With new leadership comes new vision. As President Obama mulls over his options for some new faces in his Cabinet, he would be wise to take a page from another revered president of the left. In 1960, President-elect Kennedy had the foresight to select a former bean-counter who had worked his way up to be president of Ford Motor Co. to run his Department of Defense.
Although Robert S. McNamara remains a controversial figure because of his leadership during the Vietnam War, he single-handedly reformed how the Pentagon did business. He quickly became one of the stars of the Kennedy team, offering advice to the young president in areas of business and the economy as well as national security. The day after being sworn in, McNamara explained to a New York Times reporter that his job at the Pentagon was “to bring efficiency to a $40 billion enterprise beset by jealousies and political pressures while maintaining American military superiority.”
McNamara wasted no time challenging the Pentagon’s top brass by establishing elaborate controls over department resources and refusing to spend funds for weapon systems he did not approve. He consolidated seven of the Defense Department’s assistant secretary posts into five and created a new Office of Management, Planning and Organization Studies. He applied the same business principles from his years at Ford Motor Co. to the department and created a Planning, Programming and Budget System that enabled leadership to project the first five-year budget in the department’s history.
McNamara’s staff stressed systems analysis as an aid in all budgetary decision-making. The secretary thought the United States could afford any amount needed for national security but that “this ability does not excuse us from applying strict standards of effectiveness and efficiency to the way we spend our defense dollars. You have to make a judgment on how much is enough.”
With these same sound business principles in mind, it is necessary to conduct an independent, top-to-bottom examination of deficiencies in Department of Homeland Security (DHS) leadership and management structure. My determination follows five management-oversight hearings, is based on extensive work by the Government Accountability Office (GAO) and comes 10 years after the inception of DHS. The idea has bipartisan support from Rep. William R. Keating, Massachusetts Democrat and ranking member of the Homeland Security subcommittee on oversight, investigations and management.
DHS was created by merging 22 government agencies into one. Though it is primarily a law enforcement and investigative department, I think it will take a chief executive with private-sector credentials to ensure that inefficiencies do not hinder it from executing its security plans.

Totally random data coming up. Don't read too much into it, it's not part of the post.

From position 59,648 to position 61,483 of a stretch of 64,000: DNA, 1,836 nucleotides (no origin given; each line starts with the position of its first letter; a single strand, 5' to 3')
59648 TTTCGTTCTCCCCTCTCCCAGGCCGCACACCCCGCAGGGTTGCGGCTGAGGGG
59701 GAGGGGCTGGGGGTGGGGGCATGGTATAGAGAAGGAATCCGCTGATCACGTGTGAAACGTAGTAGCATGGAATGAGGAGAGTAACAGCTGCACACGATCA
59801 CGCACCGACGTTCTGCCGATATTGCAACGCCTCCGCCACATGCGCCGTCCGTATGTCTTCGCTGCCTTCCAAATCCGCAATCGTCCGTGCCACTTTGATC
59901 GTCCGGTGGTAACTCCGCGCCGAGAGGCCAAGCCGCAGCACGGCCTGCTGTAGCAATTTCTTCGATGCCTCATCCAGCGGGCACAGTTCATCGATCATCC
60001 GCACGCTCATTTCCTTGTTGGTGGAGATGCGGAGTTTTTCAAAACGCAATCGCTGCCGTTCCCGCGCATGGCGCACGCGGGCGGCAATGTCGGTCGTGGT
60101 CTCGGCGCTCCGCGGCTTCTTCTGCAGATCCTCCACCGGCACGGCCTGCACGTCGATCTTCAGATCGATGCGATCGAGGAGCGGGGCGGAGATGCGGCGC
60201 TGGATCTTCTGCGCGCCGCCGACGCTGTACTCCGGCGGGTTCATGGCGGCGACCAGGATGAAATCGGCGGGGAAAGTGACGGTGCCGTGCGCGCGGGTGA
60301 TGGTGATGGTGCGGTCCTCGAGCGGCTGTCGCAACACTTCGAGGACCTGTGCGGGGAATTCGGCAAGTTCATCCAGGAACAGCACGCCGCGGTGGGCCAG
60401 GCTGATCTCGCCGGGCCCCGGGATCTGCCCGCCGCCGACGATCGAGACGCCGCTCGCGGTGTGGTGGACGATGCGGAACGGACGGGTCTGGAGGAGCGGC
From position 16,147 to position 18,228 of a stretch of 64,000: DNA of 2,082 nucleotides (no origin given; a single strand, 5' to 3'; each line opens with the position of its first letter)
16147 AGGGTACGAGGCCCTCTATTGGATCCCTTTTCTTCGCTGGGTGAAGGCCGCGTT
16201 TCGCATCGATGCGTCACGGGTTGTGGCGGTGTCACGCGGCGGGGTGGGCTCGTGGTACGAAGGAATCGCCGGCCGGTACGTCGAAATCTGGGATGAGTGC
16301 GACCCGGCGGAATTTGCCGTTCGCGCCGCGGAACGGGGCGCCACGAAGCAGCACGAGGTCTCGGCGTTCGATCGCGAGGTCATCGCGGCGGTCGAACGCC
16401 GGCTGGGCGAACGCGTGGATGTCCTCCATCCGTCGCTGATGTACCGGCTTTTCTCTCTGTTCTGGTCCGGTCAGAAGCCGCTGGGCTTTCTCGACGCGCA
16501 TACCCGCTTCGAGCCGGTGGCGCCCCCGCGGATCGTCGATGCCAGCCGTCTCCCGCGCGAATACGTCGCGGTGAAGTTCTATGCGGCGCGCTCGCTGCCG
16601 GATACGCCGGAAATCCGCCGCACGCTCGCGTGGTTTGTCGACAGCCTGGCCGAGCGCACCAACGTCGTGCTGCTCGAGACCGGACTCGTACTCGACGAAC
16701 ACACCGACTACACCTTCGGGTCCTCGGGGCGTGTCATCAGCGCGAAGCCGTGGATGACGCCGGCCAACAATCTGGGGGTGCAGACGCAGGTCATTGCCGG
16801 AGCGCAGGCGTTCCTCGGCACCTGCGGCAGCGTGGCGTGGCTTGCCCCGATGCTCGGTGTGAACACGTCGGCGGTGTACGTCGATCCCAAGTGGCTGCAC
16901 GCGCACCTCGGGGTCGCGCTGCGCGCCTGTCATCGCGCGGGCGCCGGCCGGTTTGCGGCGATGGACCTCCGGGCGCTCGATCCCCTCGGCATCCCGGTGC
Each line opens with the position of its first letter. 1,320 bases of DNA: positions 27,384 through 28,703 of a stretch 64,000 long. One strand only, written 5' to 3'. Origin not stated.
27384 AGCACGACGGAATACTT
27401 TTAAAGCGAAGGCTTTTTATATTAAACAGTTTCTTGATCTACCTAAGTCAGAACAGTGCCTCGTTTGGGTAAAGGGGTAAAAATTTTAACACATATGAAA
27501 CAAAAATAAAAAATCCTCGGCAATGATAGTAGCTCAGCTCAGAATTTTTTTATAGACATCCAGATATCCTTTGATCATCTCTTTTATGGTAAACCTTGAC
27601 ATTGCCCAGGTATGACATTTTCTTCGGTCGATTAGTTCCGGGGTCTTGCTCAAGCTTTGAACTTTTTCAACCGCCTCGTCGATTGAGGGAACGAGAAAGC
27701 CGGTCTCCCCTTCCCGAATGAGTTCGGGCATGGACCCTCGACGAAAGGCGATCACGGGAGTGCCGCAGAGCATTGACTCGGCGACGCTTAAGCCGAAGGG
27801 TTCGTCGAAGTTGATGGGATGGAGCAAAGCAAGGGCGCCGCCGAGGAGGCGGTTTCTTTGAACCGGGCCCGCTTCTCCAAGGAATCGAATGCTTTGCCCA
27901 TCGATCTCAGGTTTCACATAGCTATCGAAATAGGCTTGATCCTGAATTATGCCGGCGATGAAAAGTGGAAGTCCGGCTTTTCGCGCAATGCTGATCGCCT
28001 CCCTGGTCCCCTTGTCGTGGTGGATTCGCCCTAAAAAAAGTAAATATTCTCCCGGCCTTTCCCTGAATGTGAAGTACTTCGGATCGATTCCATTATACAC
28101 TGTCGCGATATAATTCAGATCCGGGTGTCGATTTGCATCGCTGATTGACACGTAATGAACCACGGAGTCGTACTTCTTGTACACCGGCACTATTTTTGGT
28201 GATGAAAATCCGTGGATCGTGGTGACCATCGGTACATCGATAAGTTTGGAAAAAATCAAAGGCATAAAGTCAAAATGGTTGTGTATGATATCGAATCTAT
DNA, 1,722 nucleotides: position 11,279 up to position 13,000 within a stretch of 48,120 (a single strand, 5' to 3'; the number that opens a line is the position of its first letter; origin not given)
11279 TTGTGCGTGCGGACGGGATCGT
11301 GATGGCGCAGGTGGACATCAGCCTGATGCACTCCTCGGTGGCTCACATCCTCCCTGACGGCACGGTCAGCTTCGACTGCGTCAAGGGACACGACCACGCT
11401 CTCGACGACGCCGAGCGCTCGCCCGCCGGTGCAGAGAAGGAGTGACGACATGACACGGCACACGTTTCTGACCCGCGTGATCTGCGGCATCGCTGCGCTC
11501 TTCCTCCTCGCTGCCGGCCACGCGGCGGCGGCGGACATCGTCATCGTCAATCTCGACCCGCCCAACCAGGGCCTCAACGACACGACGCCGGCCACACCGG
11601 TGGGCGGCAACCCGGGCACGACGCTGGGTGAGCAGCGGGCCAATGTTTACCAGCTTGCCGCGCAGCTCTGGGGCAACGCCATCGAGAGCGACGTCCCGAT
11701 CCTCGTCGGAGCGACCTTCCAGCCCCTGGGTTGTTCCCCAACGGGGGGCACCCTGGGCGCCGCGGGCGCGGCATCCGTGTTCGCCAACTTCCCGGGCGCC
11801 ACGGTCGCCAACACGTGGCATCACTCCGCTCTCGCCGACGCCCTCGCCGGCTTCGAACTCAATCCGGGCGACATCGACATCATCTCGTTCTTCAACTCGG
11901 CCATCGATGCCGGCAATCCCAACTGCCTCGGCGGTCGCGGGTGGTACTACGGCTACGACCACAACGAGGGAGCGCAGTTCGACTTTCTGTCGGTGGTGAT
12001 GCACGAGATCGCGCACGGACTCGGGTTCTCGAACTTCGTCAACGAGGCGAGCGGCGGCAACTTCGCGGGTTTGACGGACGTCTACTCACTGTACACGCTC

Our hearings and the GAO audits identified a culture of corruption, waste, duplication and systematic management problems with little in the way of answers.
After squandering close to $1 billion on the failed Secure Border Initiative (SBI-net), DHS is attempting yet another border security project. Once again, the lack of coordination, communication and integration at the administrative level has produced similar results. The department is unable to justify the rationale for specific technologies, how much is needed or even where to put the technology along the Arizona border. Offices, programs or initiatives in 16 Homeland Security areas have similar or overlapping objectives.
In fiscal 2011 alone, Customs and Border Protection and Immigration and Customs Enforcement had 9,073 allegations of employee misconduct, including 893 for corruption, such as personnel collaborating with drug smugglers and filing fraudulent travel documents. The Transportation Security Administration had 612 allegations of misconduct, including allowing thousands of pieces of luggage onto flights without proper screening and taking bribes to allow passengers expedited security checks. The list goes on.
It will take a dedicated team of experts to root out these flaws and recommend changes. As the saying goes, we can reshuffle the deck chairs on the Titanic. However, as with that tragic voyage, the root of the department’s problems is beneath the waterline. Until DHS can manage simple core functions such as acquisition, procurement, financial systems and data consolidation, the mission of protecting the homeland will be compromised.
Ten years after the creation of the Department of Homeland Security, taxpayers need to see what they got for the billions of dollars spent on the new bureaucracy. If we can get the management right, Americans will have more confidence in the mission. The advisory panel is meant to be a support to leadership, not a substitute for it.
We need administration leaders who understand bottom-line management instead of just top-line budgets. We need leaders who have the courage to pick winner and loser programs inside their departments. We need leaders who understand that we are in a budgetary crisis and manage their department as if it were a business with expected outcomes to their shareholders, the American people.
Rep. Michael T. McCaul, Texas Republican, is chairman of the Homeland Security Oversight, Investigations and Management Subcommittee.